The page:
Upon opening up the machine, it was easy to see the problem: the circuit board was completely fried. Luckily, the machine is pretty simple. It has a brushless DC motor (12V), and two chambers with air filters, along with an air pressure sensor. Since the motor is brushless, it’s not quite as simple as just hooking it up to a power supply. It had a whopping 8 separate leads.
Continue reading “Hacking out of Necessity — Fixing Your Own CPAP Machine”
[Eric] tipped us about the OpenHarwareExG project which goal is to build a device that allows the creation of electrophysiological signal processing applications. By the latter they mean electrocardiography (ECG, activity of the heart), electroencephalography (EEG, signals on the scalp), electromyography (EMG, skeletal muscles activity), electronystagmography and electrooculography (ENG & EOG, eye movements) monitoring projects. As you can guess these signals are particularly hard to measure due to their small amplitude and therefore susceptibility to electrical noise.
The ADS1299 8-channel 24-bit analog front end used in this platform is actually electrically isolated from the rest of the circuit so the USB connection wouldn’t perturb measurements. An Arduino-compatible ATSAM3X microcontroller is used and all the board is “DIY compatible” as all parts can be sourced in small quantities and soldered by hand. Even the case is open source, being laser cut from acrylic.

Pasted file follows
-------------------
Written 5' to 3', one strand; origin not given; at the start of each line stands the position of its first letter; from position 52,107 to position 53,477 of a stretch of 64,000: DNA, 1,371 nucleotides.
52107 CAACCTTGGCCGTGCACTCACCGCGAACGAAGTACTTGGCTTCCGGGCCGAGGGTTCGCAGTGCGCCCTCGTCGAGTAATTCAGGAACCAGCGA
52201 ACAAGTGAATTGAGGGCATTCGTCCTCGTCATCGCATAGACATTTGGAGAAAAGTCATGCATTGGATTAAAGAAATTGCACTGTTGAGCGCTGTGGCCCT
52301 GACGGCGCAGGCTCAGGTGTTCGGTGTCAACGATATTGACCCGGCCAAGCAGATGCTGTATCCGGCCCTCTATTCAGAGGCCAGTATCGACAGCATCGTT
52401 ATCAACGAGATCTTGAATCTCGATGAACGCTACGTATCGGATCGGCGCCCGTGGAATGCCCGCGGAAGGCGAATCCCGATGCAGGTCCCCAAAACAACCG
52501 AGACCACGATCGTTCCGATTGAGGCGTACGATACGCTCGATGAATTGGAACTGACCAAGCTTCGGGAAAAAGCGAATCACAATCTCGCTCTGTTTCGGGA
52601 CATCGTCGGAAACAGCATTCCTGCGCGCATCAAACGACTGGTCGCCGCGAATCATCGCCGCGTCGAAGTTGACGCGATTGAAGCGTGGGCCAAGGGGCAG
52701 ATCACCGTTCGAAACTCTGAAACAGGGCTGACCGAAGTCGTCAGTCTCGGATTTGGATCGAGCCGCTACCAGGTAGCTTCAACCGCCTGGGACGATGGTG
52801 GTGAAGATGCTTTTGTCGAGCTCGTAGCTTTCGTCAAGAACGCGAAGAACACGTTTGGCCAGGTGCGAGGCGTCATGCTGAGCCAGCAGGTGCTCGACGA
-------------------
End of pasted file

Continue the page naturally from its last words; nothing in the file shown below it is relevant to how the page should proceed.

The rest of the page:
Head to the project’s website to download all the source files and see a quick video of the system in action.
Interested in measuring the body’s potential? Check out an ECG that’s nice enough to let you know you have died, or this Android based wireless setup.
[Greg Gage] and some of the other crew at Backyard Brains have done a TED talk, had a few successful Kickstarters, and most surprisingly given that pedigree, are actually doing something interesting, fun, and educational. They’re bringing neuroscience to everyone with a series of projects and kits that mutilate cockroaches and send PETA into a tizzy.
[Greg] demonstrated some of his highly modified cockroaches by putting a small Bluetooth backpack on one. The roach had previously been ‘prepared’ by attaching small electrodes to each of its two front antennas. The backpack sends a small electrical signal to the antennae every time I swiped the screen of an iPhone. The roach thinks it’s hitting a wall and turns in the direction I’m swiping, turning it into a roboroach. We seen something like this before but it never gets old.
Far from being your one stop shop for cockroach torture devices, Backyard Brains also has a fairly impressive lab in the basement of their building filled with grad students and genetically modified organisms. [Cort Thompson] is working with fruit flies genetically modified so a neuron will activate when they’re exposed to a specific pulse of light. It’s called optogenetics, and [Cort] has a few of these guys who have an ‘I’m tasting something sweet’ neuron activated when exposed to a pulse of red light.